New Delhi consistently pleaded at the UN that it is only after all the peaceful measures are exhausted, military measures can be used as the last resort but strictly with the authorization of the UN Security Council. While India did not recognize independence of Kosovo, the US-led war efforts against Iraq were criticized in both houses of the Indian Parliament and India decided not to send troops to Iraq in support of American war efforts. India abstained from some specific UN Security Council resolutions that assigned the US forces or NATO with far-reaching mandate threatening sovereignty of target states including Libya and Syria, it made categorical statements in the UN and other forums as to its concerns related to violation of sovereignty starting from Kosovo to Syria.

While some view India’s eagerness to defend sovereignty reflects its values and sentiments that flow from its own hard-won freedom from colonial yoke and hesitation to slip into any form of colonialism again. Some scholars argue that its concerns over status of Kashmir prevent it from throwing its weight behind humanitarian operations that allegedly subordinate abstract sovereignty issues to actual needs of human beings. However, many realists also suspect the role of great powers like the US and its traditional allies and argue that they assume an expansive role primarily to promote their geopolitical interests under the cover of a humanitarian agenda. Putting these arguments aside, what can be culled from differences in perspectives on how both the US and India view humanitarian crises and sovereignty-related issues will drive their respective positions on international issues for years to come and hold them back from embracing each other tightly in the strategic field.

Desire for Strategic Autonomy

It seems India is not interested to lose its maneuverability by forging close strategic ties with the US. India would like to allow the US that much strategic space which would enable India to voice its concerns in global platforms, not impede India’s relations with other countries and take decisions on the merit of issues. Being a developing country, India sought to voice its environmental concerns in global platforms which clearly differed from the perspectives of the developed West including the US. India has sought reforms of the global financial institutions such as World Bank and IMF so as to lessen influence of developed countries in decision-making and make them more democratic and it voiced its trade related concerns at the WTO. India has been advocating reforms of the UN Security Council to make it more representative and democratic.

While signing the Logistics Exchange Memorandum of Agreement (LEMOA) – one of the foundational agreements for strategic defence partnership – the Indian Defence Minister, Manohar Parrikar, made it clear that the agreement would not compromise India’s ‘strategic autonomy’ because it neither makes logistical support automatic or obligatory nor does it involve allowing military bases.

India has expressed concerns over the second foundational agreement known as Communications Compatibility and Security Agreement (COMCASA) which would enable high-end secured communication equipment to be installed on military platforms that India would buy from the US instead of current reliance on less secured commercially available communication systems on high-end American platforms. Experts on strategic affairs, government officials and leaders relating to Indian Defence Ministry have expressed their reservations that the agreement in its current form would facilitate American intrusion into the Indian defence communication systems not only by allowing visits by US officials to Indian bases to inspect equipments safeguarded under COMCASA, it could technologically enable the US closely monitor India’s defence preparedness and moves.

There are also arguments that India’s indigenous military platforms and already existing Russian military platforms may not be compatible with COMCASA. It is believed that the proposed agreement in the present form would seriously impair India’s strategic autonomy by throwing India into the American arms and making India technologically dependent on the US for its military operations. It has been suggested that the agreement in order to materialize has to allay Indian concerns and discussions are underway for a modified version. India has to sign yet another agreement in order to be a key strategic partner of the US – Basic Exchange and Cooperation Agreement for Geo-spatial Cooperation (BECA) – which the US has proposed but no discussions have taken place till date.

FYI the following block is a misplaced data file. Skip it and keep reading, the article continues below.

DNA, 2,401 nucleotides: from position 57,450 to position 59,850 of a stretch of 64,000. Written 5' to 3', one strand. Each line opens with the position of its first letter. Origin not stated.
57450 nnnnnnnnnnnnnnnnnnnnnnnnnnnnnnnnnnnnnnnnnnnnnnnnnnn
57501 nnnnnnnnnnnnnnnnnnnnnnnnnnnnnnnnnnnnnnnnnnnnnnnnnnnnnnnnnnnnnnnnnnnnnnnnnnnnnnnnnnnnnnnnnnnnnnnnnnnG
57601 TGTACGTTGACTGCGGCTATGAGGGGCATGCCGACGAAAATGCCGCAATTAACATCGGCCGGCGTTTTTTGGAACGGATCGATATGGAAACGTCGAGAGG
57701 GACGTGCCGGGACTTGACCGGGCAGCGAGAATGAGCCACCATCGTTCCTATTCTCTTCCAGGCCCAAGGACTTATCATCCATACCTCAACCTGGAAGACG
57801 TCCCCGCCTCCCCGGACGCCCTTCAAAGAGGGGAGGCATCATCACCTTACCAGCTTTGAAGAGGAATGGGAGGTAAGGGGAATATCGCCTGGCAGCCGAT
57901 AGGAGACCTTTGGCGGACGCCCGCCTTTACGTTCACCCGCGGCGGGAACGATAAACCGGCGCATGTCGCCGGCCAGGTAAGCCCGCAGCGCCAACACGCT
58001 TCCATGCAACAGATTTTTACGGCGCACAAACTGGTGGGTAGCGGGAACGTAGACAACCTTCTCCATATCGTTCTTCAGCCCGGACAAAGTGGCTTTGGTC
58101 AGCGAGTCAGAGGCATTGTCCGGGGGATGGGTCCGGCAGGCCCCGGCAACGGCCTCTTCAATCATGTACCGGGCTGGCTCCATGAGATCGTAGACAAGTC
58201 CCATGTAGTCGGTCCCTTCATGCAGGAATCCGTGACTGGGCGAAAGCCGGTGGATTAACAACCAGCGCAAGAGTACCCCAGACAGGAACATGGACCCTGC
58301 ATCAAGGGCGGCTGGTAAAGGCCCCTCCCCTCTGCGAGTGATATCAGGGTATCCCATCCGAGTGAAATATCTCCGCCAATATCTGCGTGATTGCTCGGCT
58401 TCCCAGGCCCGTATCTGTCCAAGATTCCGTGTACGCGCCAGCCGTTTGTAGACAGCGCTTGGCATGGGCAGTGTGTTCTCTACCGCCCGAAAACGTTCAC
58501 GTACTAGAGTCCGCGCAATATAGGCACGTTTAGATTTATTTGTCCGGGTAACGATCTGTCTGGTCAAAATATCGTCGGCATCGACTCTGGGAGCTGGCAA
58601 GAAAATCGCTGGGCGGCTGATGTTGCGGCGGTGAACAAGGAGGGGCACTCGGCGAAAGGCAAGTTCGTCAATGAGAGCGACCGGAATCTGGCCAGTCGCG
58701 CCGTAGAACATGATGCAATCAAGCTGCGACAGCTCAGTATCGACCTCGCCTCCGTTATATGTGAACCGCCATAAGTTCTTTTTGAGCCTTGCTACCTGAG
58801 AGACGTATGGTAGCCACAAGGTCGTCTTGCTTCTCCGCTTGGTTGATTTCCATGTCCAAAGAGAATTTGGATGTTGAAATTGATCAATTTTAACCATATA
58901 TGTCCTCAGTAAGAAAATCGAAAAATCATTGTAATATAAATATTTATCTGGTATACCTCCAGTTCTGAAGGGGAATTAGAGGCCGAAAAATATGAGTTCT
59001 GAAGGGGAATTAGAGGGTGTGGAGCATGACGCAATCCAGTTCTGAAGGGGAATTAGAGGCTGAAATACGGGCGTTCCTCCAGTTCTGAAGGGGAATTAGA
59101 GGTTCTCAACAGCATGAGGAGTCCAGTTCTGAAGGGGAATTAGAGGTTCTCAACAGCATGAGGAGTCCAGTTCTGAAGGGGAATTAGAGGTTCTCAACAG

Policy of Multi-Alignment

India intends to actively pursue a policy of multi-alignment so that it can diversify its relations with many powers, decrease its dependence on any single power and thereby fulfill its economic and military objectives without compromising its strategic autonomy and sovereignty. India has expressed its willingness to continue close defence ties with Russia not only for repairing and updating of its existing Russian made defence equipments but for new defence deals in order to diversify its military supplies as part of its policy of multi-alignment despite the probability of American sanctions given the fact that any major defence deals with Russia are to face sanctions under the American law.

India’s invitation to Russia to become a part of its Indo-Pacific vision while simultaneously engaging the US, Japan, Australia is clearly reflective of India’s policy of multi-alignment and its attempt at normalization of relations with China during Indian Prime Minister Modi’s visit to China is indicative of India’s reluctance to throw its weight behind the American strategy of containing Chinese influence. India’s willingness to forge close ties with Iran for energy supplies and gain accessibility to Afghanistan bypassing Pakistan despite Trump Administration’s introduction of new sanctions against it is likely to be an irritant in bilateral relations but falls squarely with India’s preference for a policy of multi-alignment.

India’s approach to working with other countries to make the Paris Climate Agreement achieve results after the Trump Administration decided to move out of the agreement is indicative of India’s policy of multi-alignment. India has shown willingness to cooperate with other developing countries like Brazil, South Africa and China in providing leadership on climate issues within the framework of BASIC and address the environmental grievances of less developing and underdeveloped countries. These countries along with Russia formed BRICS and expressed their intentions of working closer on issues of development and financing.

India has also been a part of IBSA Dialogue forum consisting of India, Brazil and South Africa to discuss and cooperate on the issues of agriculture, trade, culture and defence. All these indicate India’s willingness to diversify its relations on the basis of commonality of interests and purpose within the rubric of South-South cooperation. Although Indi-US relations are steadily moving ahead, there are divergences in perspectives which are related to their respective power, level of development and concerns. Divergences in perspectives on international issues have resulted in India’s eagerness to defend sovereignty, desire strategic autonomy and pursue a policy multi-alignment.